Guest Post: Is Debt Repudiation a Good Thing or a Bad Thing?

Washington’s Blog

Preface:  I hesitated in posting on this subject, as I thought it might be too “radical”.

But after reading what economists Steve Keen, Michael Hudson and Murray Rothbard said about debt repudiation, I decided to post it.

This essay rounds up arguments for debt repudiation, because that side is rarely heard. But feel free to post comments on why debt should not be repudiated – the issue is still an open question in my mind.

As I noted in November:

Debtors are revolting against exorbitant interest rates and fees and other aggressive tactics by the too big to fail banks. See this, this, and this.

Congresswoman Kaptur advises her constituents facing foreclosure to demand that the original mortgage papers be produced. She says that – if the bank can’t produce the mortgage papers – then the homeowner can stay in the house.

Portfolio manager and investment advisor Marshall Auerback argues that a debtor’s revolt would be a good thing.

And even popular personal finance advisor Suze Orman is highlighting the debtors revolt phenomenon on her national tv show.

Walking away from home mortgages has actually become mainstream, being trumpeted by:

  • Many others

In addition, as I pointed out in February:

There is an established legal principle that people should not have to repay their government’s debt to the extent that it is incurred to launch aggressive wars or to oppress the people.

Matt Taibbi wrote Monday:

As powerful as these Wall Street banks may seem, they are also exquisitely vulnerable. Right now virtually all of them are dependent upon the government keeping accounting standards lax enough for all of them to claim to be functional businesses. It is generally accepted that if the major banks on Wall Street were forced to mark all of their assets to market tomorrow, they would all be either insolvent or close to it.

Thus their “healthy” financial status is already illusory. So imagine what would happen if large numbers of those dubious loans on their balance sheets that they have marked down as “performing” were suddenly pushed ahead of time into the default column. What if Greece, and the Pennsylvania school system, and Jefferson County, Alabama, and the countless other municipalities and states that are wrapped up in these corrupt deals just decided to declare their debts illegitimate and back out?

I think it’s an interesting question and would like to hear what knowledgeable people in the field have to say about it. But the big picture, to me, is that these companies are almost totally dependent not only upon the continued good faith of aggrieved debtors, but upon the government recognizing the (sometimes fraudulent) loans made to those debtors as fully performing.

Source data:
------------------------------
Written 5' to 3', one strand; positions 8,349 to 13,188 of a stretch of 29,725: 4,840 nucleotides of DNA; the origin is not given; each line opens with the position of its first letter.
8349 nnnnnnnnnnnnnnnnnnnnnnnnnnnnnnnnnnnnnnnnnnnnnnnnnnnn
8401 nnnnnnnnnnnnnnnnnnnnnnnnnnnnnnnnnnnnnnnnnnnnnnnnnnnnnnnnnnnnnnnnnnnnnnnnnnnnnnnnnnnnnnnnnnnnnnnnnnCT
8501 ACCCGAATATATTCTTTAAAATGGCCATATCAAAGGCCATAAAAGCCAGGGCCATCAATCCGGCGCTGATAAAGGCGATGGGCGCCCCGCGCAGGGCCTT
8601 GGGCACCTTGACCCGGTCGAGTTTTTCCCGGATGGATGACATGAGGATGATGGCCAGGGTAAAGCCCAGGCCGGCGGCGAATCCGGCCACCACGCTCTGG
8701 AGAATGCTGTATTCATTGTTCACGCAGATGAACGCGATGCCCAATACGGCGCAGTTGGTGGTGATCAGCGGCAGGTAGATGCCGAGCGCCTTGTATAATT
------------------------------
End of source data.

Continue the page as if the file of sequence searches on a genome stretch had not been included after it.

Similarly, Gregor MacDonald argued in February 2009:

The private sector debt in the United States exerts the same power over the banking system as the public debt of the United States exerts over our international creditors. Collectively, the debtors are in control. Not the creditors. This is why the the Creditors, not the Debtors, will be making most of the concessions in the years ahead. Whether the US public debt is inflated away, rescheduled, or repudiated–or some combination of all three–it doesn’t matter much. The process is already underway.

Former Managing Director and board member of Wall Street investment bank Dillon Read, president of Hamilton Securities Group, Inc., an investment bank, and former government servant Catherin Austin Fitts wrote Tuesday:

Look up “fraudulent inducement.” My position as the former Assistant Secretary of Housing-Federal Housing Commissioner and then as lead financial advisor to the U.S. Department of Housing and Urban Development is that the majority of the mortgages originated in the United States after 1996 were fraudulently induced.

The way to deal with criminals is to treat our contracts with them in a manner reciprocal to how they have treated their contracts with us.

Will a growing movement to abrogate contracts with institutions who have broken the law be disruptive? Yes. Will that require painful adjustments? Yes. That is the price we pay to deal with the challenges we face. This includes the fact that the banks have sold criminally originated debts to our pension funds and retirement accounts as well as to allies and institutions around the world.

It is much less painful, however, than the price we will pay if we continue to operate by a double standard whereby large institutions and a small group of people are permitted to live and operate above the law. So let’s address the lawlessness in the financial sector, face the national security issues involved in using our financial markets for economic warfare and begin the transformation.

Austrian economist Murray Rothbard wrote in 1992: